Community and School Gardening in Georgia

Helping Community and School Gardeners Succeed!

This gardening blog is put together by Becky Griffin, Extension Community and School Garden Coordinator. It is designed to help community and school gardeners succeed by connecting them to UGA Extension resources.

Visit often, you will learn something each time!


Recent Gardening Blog Posts

Celebrate National Pizza Month With Pizza Herbs

Celebrate National Pizza Month With Pizza Herbs

October is National Pizza Month and gardeners can celebrate using pizza herbs from the garden.  October is the time to harvest those delicious herbs before first frost.  If you haven’t added herbs to your community or school garden, you should.  They are easy to grow and wonderful to use. Growing Pizza Herbs The pizza herbs … Read more…

Using Cover Crops in Your Georgia Community Garden

Using Cover Crops in Your Georgia Community Garden

We usually think of cover crops as tools that farmers use to build soil between seasons of cash crops. According to Using Cover Crops in the Home Garden using cover crops can be beneficial to any gardener.  These plants can build the soil, control soil erosion, and limit the spread of certain diseases and insects. … Read more…

Grow Georgia Sweet Onions!

Photo by Willie Chance

Onions are a wonder in the Georgia garden.  They are cool-season crops that require very little work.  Ever wanted to try growing them?  Now is your chance as Willie Chance gives us valuable instruction.  Willie says….

The Cherokee rose is the state flower and the brown thrasher is the state bird. What is the state vegetable? The Vidalia onion!

Actually, most gardeners cannot grow onions and officially call them ‘Vidalia onions’. Production of certified Vidalia onions is limited by a marketing order to a specific area in south-central Georgia. However, gardeners can grow sweet onions by following certain practices.

Onions have two major flavors. Sugars make them sweet but pungent chemicals make the onions ‘hot’. A sweet onion has enough sugar to make it sweet but more importantly – it has a low level of the pungent compounds. The most important factor in making onions ‘sweet’ is having low levels of these pungent compounds. Levels of these compounds in the onion are controlled by proper variety selection, fertilization, watering, and time of planting.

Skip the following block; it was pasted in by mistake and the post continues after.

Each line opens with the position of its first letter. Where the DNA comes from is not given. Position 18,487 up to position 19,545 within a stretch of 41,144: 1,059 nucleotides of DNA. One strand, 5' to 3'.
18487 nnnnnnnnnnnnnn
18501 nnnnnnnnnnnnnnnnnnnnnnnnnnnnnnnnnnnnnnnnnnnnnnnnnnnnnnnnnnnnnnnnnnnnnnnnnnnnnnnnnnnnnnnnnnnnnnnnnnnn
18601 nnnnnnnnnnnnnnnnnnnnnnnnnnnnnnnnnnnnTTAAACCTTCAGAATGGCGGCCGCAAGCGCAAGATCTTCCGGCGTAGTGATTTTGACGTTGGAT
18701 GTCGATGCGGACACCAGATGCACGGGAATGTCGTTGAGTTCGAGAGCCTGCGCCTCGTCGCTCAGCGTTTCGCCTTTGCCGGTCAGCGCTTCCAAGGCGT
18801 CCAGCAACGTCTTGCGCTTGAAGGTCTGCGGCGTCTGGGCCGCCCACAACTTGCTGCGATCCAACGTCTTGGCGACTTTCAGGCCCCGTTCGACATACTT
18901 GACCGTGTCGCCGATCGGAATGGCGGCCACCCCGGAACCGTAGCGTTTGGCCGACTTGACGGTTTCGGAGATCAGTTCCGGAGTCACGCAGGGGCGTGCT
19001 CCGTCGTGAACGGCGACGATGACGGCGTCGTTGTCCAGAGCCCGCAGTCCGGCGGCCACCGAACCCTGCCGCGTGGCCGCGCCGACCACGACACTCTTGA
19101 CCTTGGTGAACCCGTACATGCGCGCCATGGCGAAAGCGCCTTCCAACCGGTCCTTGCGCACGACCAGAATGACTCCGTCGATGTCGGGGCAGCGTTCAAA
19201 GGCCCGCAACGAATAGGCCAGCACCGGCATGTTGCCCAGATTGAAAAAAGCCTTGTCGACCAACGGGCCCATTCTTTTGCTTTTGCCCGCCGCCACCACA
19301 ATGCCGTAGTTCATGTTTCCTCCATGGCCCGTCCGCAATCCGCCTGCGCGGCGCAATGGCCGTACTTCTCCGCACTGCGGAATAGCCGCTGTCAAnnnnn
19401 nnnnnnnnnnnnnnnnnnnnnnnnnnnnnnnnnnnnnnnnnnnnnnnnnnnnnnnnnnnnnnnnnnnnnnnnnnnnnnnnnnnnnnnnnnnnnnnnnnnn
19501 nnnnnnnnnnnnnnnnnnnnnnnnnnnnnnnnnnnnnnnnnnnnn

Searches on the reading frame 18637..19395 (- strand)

Read more…

Using Peat Pellets for Seed Starting

The peat pellets are easy to handle.

There are many ways to start seeds for transplants.  Using peat pellets is a popular way and has some advantages.  The peat has a naturally occurring antimicrobial property that helps control fungal diseases.  The peat pellets are also easy to handle which helps with transplanting.

The peat pellets are easy to handle.
The peat pellets are easy to handle.

To get the pellets ready for planting you need to add water.  Warm water is best.  Package directions will tell you how much water to add.  You want the pellets fully expanded, but you do not want them any wetter.  You don’t want water sitting in the bottom of the tray.  Too little water is better than too much.

You can see the pellets hold alot of water.
You can see the pellets expand considerably.

Read more…

September is Hunger Action Month

The Blue Heron Community Garden shares food regularly.

September is Hunger Action Month.  A 2014 Hunger in America study showed that 1 in 7.5 people in metro Atlanta and northern Georgia relies on food pantries and meal service programs.  This includes over 164,000 children and 64,000 seniors.

As gardeners we may be in a unique position to donate fresh food to a local food pantry.  Most food pantries are stocked with canned and dry goods.  Fresh food for their clients could be life changing.

Is your community or school garden donating to a food pantry?  Some gardens have specific areas dedicated to donation.  The entire group is responsible for working those areas and someone is assigned to harvest and deliver the produce.

Some gardens were formed with the purpose of growing food for others.

Read more…

Lettuce is Luscious in a Georgia Community or School Garden


Lettuce is a great cool-season crop to grow in Georgia, especially leaf lettuce.  Growing leaf lettuce means you don’t have to wait for the lettuce to make a head.  You can begin harvesting as soon as the leaves are large enough to eat.  With names like Firecracker, Tango, and Drunken Woman the expectations for flavor are high!

Read more…

Time for Fall Gardening in Georgia

Broccoli in the Garden

If you are a beginning vegetable gardener or you have had trouble growing Fall crops, help is here.  We have put together a list of “tried and true” cultivars of cool-season vegetables.  These recommendations come from UGA’s Vegetable Planting Chart.  The transplants or seeds should be easy to find at your local feed-and-seed store or easy to order from seed catalogs.

Read more…

MailChimp Signup Form